Actually, being cool for us was probably to write to best letters, the wittiest stories, the richer descriptions…

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      3. Exactlly. I beavcme who I am because of the way I travelled. Being stuck in a bus stop in the middle of Nepal on a rainy day, trying to work out where to get a bus to where I needed to be, that type of experience where you fell low and alone and then find your way and gain empowerment from it. Know what I mean.

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  3. Lovely post, Vero. I have only been to North India and I have heard that the south is lot more laid-back, cleaner and safer.. Sadly, not that many good impressions from northern India for me. Oh it was so lovely reading about your memories from all those places. Maybe you would have met the meditating man if you had actually made it to the Banyan tree back then? 😀 The beaches look so beautiful, and all those palms trees, ah I so love them. I can imagine it must have been very different traveling before the tech era, now it’s definitely a lot easier but also a lot more detached? Thinking of those catered all-inclusive holidays and the big concrete hotels everywhere.. To get those similar experiences now it’s important to travel wisely and with a lot more research beforehand.

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    1. Thank you Pooja! I found Northern India difficult and tiring mainly because of the people. It was almost impossible to exchange with the locals, the constant staring was seriously getting on my nerves, the attitude towards women (me included) was unbearable… So yes the South was much more pleasant.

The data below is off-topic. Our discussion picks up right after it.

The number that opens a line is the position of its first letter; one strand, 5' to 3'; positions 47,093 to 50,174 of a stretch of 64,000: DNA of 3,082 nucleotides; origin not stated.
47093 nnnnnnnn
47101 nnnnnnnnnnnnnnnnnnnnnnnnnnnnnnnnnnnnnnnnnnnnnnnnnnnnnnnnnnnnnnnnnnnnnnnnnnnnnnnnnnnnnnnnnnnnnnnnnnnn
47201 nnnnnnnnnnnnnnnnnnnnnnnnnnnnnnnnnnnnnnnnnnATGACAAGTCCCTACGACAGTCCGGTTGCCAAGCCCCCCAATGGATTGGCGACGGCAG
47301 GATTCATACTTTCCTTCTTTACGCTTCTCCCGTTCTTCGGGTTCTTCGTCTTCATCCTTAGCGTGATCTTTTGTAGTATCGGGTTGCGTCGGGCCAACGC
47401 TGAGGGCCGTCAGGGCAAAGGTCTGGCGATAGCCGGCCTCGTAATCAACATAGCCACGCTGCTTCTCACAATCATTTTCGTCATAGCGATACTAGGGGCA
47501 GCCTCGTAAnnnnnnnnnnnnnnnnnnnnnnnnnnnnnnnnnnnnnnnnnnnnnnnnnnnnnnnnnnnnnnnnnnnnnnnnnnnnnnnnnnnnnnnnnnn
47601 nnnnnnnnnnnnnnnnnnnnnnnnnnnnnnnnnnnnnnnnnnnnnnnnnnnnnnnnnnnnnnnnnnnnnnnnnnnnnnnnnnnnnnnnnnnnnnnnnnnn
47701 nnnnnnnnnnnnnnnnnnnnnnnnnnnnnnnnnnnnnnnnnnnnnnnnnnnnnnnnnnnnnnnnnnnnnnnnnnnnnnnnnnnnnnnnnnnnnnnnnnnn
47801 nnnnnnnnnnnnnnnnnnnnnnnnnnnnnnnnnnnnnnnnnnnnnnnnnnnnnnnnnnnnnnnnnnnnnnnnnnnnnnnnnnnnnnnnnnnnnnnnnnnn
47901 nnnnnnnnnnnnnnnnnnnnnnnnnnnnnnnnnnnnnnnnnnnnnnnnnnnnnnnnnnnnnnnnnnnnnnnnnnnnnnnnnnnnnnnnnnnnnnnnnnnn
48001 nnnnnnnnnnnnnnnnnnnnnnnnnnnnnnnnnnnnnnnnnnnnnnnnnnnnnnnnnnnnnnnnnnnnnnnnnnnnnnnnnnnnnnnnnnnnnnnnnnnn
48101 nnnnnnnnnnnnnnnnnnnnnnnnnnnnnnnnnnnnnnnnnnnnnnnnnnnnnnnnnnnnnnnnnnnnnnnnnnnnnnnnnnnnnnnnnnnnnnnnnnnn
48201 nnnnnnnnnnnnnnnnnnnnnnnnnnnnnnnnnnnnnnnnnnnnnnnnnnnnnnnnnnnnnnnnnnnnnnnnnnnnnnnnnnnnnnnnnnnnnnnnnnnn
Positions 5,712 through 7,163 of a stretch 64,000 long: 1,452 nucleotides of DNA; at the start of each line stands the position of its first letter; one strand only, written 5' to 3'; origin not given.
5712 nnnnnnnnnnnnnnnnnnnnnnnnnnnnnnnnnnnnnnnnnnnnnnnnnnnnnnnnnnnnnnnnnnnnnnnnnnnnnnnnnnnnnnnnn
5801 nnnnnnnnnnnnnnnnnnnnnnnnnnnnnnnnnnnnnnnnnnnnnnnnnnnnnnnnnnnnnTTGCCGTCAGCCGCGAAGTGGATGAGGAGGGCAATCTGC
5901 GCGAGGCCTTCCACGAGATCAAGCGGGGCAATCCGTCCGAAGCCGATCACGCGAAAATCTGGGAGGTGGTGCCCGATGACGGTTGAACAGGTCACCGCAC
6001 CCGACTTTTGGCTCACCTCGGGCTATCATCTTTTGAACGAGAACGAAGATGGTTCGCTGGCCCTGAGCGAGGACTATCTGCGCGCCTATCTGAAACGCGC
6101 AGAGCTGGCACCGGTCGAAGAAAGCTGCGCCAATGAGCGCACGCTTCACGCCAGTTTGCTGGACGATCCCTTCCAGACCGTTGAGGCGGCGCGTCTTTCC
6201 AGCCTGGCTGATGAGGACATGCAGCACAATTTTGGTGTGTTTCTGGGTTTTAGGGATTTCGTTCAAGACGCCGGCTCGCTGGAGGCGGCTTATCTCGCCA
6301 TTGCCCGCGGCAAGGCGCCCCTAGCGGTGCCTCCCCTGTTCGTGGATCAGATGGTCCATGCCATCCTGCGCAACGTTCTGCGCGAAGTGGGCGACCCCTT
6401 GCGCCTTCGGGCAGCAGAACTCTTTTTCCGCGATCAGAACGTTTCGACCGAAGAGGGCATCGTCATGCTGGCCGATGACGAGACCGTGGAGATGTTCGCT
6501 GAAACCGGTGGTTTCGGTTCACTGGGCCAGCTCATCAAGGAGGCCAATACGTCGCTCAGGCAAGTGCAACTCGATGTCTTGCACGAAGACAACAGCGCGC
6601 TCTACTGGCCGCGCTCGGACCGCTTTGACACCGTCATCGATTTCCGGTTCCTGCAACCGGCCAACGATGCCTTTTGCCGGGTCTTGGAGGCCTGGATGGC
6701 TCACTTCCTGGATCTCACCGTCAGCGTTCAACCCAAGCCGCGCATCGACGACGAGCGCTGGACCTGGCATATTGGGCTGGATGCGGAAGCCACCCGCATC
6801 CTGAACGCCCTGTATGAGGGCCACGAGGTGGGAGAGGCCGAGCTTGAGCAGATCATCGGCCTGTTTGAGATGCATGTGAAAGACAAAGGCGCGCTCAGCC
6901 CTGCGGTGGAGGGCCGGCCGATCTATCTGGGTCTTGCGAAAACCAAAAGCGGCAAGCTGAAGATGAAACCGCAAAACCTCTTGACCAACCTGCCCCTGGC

About missing the mediating crowd under the baby tree, I have no regrets! I spent 5 months avoiding the mystic searching Western tourists involved with pseudo gurus and sadhus! It was not the India I was interested in.
      Thank you for dropping by. I’ll post some photos from Nepal soon 😉

      Liked by 1 person

  4. Oh what a funny story of what you discovered in the bushes!!! 🤣🤣🤣
    2001 doesn’t sound that faraway to me, I remember it well. But when I think of my own traveks back then, oh yes times were different! I think we are quite lucky to have experiences from that travel era, in a way more idyllic than now… before #yolo and #fomo created a disruptive mass hype of “I’m a traveler not a tourist”…. 🙄
    Great post Véro!! ❤️❤️❤️❤️

    Liked by 1 person

    1. There were definitely more freedom and spontaneity in traveling the way we did.
      I’m really happy to share photos instantly with my friends (like we did yesterday) but sometimes I wish I could force myself to leave the mobile phone behind 😉. It is a mix feeling really.

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    2. And I can’t help sharing my photos instantly not just for the sake of it. It’s more to bring friends along with me. To show them I care and want to show them everything around me!

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  5. How lovely to read your memories of travelling in India back then! I remember the days of no mobile phone, and indeed no internet at all. Back then it seemed normal to be completely out of touch with home for several weeks. If you want to relive those days I recommend a trip to North Korea, where internet access is impossible and phones only useful as back-up cameras 😆